It’s a world filled with Spanish moss, French verbs and Cajun cookin’, where people with names like “Knuckles” and “Papoose” make their living on the water, hopping from bayou to bayou in search of the best seafood catch, leaving their families on shore to pray for their safety. It’s also a world that is quickly disappearing, Mike Tidwell tells us in his book Bayou Farewell.
Throughout Tidwell’s travel piece-turned-environmental exposé, he reminds the reader that the land depicted in his book is literally disappearing, sinking softly into the salty waters of the Gulf of Mexico, and taking with it the wildlife and culture that defines Louisiana’s Cajun coast.
Tidwell tells us we have no one but ourselves to blame. Human manipulation of the Mississippi River has deprived the area of the land-building sediment deposits that sustained it for so many years. Combine this with the destructive practices of oil companies and the American public’s general ignorance of most things environmental, and you have a state that’s losing 25 square miles of land each year.
What’s remarkable about Tidwell’s book is not so much the horrible phenomenon he reveals, but that, for the most part, he manages to convey it without losing himself, or the reader, in long diatribes about tidal forces and continental shelf depths. Instead, Tidwell stays true to his original intent: to travel up and down the Bayou, absorbing and depicting its people and their culture, revealing a unique but generally unsung aspect of American life. Even in the face of environmental disaster, Tidwell doesn’t forget to focus on the coast’s people. Rather, he uses them to tell the broader story of the land and its inhabitants, one of endurance, mourning and — if actions are taken to reverse the land’s subversion — hope.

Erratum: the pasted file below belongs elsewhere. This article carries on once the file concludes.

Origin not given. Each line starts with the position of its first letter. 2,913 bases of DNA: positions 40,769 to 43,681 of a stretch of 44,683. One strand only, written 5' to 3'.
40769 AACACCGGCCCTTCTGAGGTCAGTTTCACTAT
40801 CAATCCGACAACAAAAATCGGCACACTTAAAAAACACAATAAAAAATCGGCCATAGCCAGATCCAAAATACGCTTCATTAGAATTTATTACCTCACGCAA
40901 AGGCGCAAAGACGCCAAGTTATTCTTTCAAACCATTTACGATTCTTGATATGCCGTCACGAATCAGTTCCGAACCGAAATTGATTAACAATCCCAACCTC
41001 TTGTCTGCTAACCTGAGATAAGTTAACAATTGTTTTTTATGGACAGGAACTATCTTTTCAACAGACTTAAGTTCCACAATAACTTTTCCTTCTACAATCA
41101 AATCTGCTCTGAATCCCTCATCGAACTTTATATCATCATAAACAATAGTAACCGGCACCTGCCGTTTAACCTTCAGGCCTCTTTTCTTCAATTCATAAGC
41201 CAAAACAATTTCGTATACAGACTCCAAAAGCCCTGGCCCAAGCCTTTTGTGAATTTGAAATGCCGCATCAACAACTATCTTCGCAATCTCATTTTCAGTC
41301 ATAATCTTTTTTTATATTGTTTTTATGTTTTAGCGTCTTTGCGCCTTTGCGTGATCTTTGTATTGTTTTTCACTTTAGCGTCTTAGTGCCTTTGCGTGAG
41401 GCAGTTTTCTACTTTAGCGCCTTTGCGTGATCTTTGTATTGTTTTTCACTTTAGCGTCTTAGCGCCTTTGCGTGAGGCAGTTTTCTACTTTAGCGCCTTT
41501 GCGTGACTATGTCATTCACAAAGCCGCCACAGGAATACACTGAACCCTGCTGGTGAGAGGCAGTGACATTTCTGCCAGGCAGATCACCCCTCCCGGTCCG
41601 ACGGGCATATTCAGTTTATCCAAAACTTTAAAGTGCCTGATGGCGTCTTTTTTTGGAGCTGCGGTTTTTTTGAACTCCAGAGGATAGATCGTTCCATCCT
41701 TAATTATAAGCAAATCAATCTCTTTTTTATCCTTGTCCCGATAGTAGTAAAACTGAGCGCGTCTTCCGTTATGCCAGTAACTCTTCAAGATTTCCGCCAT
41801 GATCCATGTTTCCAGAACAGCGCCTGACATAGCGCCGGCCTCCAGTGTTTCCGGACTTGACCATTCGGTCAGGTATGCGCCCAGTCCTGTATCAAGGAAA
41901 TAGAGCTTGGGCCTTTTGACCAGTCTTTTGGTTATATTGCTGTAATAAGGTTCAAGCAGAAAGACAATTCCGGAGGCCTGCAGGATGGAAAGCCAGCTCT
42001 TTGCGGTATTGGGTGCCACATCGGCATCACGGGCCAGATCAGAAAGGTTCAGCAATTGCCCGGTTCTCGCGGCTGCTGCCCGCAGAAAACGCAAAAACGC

Tidwell describes people like Knuckles and Rose Mayeux, a shrimping couple who let him tag along for a night of work, and Tim Melancon, another shrimper who opens his home and boat to Tidwell even after his wife and son have left him for a life that doesn’t include baiting crab-traps. He also looks beyond the Cajun community, making a point to describe the customs and stories of the region’s Native American and Vietnamese communities.
Through these people and their stories, Tidwell avoids bogging his book down with environmental facts and statistics. Rather than telling his readers how much land has been submerged in the past five years, he illustrates the loss with descriptions of sunken forests and underwater cemeteries, motifs that reappear throughout the book and serve as evidence, he says, that “the bayou is swallowing the dead here.”
Bayou Farewell is not without its faults. The vivid vignettes and portraits Tidwell paints of Bayou communities are sometimes broken up by environmental tirades. And like any nonfiction writer, Tidwell can’t escape the facts. He includes statistics and measurements about the Bayou’s land loss, its diversity and its wildlife, and while most of this is interesting, it sometimes becomes a little redundant. The chapter devoted mostly to describing the brown shrimp migration, for example, was more than a little dull at times.
But for the most part, Tidwell’s book is a fascinating read. He serves to teach and entertain, by combining the storytelling techniques of fiction writers with the fact gathering of reporters and nonfiction writers.
However, Tidwell’s true talent lies not in his artful depiction of the region’s demise, but in his ability to make the reader care. He makes us miss a place we may have never visited and a people we have never known, before they are gone. It’s not only a bittersweet look at a disappearing way of life, but a call to arms: The Bayou can be saved, but it must happen soon.
Katie Walton is a Metro Times editorial intern. Send comments to [email protected].